Gottlieb criticizes the New England Journal of Medicine
for rushing a study on Avandia into print even as the FDA was engaged in a more thorough review of the same data.
As medical information is exploding and becoming more accessible, all of us, particularly physicians, need objective sources to interpret data and present a balanced view. Unfortunately, major medical journals that should be filling this role often put more weight on pushing political agendas. Their editorial prejudice has left a troubling void for rigorous and unbiased arbiters of medical evidence who can guide sound medical practice decisions.
The behavior of the New England Journal of Medicine (NEJM) is a case in point, when it rushed onto its Web site a limited and flawed analysis of safety concerns around the diabetes drug Avandia. The publication was timed to get ahead of the Food and Drug Administration's more careful evaluation of the same issues. The journal seemed bent on beating the FDA to the punch. The goal? Painting the FDA as impotent, in order to argue for legislation winding through Congress that would increase regulatory hurdles for drug approvals. The journal's motives were made bare by its own editorial on the matter.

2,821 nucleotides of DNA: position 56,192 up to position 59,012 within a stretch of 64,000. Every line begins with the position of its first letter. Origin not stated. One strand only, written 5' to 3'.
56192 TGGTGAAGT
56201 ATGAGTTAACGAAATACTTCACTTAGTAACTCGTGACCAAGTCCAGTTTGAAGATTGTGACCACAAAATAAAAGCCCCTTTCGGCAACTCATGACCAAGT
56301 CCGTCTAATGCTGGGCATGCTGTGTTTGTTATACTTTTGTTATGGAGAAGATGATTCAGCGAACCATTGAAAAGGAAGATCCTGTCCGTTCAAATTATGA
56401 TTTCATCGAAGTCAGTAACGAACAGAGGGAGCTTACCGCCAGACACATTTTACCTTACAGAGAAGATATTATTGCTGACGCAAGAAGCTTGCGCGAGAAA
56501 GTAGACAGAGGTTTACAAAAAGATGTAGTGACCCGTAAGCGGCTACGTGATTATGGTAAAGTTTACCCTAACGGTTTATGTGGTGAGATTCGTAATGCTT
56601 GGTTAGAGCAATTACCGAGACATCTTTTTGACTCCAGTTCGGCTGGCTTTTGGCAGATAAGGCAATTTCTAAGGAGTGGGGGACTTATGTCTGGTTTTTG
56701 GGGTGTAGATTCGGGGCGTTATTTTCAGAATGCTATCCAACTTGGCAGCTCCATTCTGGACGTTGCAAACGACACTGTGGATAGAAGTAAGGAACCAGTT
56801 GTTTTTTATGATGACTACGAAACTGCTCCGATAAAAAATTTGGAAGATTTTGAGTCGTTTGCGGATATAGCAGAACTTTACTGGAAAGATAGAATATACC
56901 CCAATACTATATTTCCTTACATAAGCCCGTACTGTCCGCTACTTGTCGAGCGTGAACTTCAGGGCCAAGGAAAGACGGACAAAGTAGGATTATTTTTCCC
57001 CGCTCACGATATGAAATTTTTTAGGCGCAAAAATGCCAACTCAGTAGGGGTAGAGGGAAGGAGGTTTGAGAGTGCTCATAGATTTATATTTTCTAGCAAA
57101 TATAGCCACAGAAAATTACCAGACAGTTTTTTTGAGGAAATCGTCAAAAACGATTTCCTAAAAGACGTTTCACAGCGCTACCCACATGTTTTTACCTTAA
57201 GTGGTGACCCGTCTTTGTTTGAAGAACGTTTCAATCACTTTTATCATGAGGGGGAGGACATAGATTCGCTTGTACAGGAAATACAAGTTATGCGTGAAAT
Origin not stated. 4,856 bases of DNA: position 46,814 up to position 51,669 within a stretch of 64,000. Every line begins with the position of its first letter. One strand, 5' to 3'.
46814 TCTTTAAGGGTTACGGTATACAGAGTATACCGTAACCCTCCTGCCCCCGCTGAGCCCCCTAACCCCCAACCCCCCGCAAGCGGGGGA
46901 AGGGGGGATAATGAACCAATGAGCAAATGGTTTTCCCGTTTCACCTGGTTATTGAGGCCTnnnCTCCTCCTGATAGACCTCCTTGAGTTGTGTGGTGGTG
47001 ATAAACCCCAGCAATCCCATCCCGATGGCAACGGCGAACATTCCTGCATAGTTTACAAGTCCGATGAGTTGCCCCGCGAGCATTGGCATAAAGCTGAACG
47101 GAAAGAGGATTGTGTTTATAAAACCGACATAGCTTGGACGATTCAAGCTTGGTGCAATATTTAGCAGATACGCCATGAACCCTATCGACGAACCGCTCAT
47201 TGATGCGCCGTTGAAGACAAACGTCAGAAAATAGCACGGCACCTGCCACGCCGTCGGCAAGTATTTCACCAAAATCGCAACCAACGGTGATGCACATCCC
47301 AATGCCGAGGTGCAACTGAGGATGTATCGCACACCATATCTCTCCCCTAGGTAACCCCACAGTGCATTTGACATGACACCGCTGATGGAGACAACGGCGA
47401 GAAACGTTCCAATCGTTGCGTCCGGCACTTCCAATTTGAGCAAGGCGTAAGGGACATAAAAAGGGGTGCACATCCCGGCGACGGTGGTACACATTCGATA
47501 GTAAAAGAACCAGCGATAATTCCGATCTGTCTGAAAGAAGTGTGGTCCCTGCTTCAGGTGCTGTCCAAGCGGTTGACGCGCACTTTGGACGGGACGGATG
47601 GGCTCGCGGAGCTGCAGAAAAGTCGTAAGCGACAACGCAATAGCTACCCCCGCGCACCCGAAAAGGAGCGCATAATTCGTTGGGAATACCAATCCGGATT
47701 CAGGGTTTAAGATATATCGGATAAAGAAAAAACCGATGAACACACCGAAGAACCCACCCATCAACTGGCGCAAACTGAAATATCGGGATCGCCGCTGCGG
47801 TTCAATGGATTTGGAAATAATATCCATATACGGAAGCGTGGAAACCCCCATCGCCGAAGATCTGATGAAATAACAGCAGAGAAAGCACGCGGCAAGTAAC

While there are "questions" whether Avandia is associated with certain heart risksso far unsupported by more rigorous, randomized studies and extensive review by the FDA and other authorities around the worldthe NEJM study doesn't add much new insight into those issues because of its own limitations. But you wouldn't know that from the way the Journal hyped its analysis to the media or opined about the study's significance. These facts weren't lost on clinicians and even NEJMs competitors. The Lancet, NEJM's British sisterpublication, said of the study, "Alarmist headlines and confident declarations help nobody." A top American medical researcher told WebMD, "I can't help but wonder if the NEJM is functioning more like the mainstream press than a scientific journal at this point."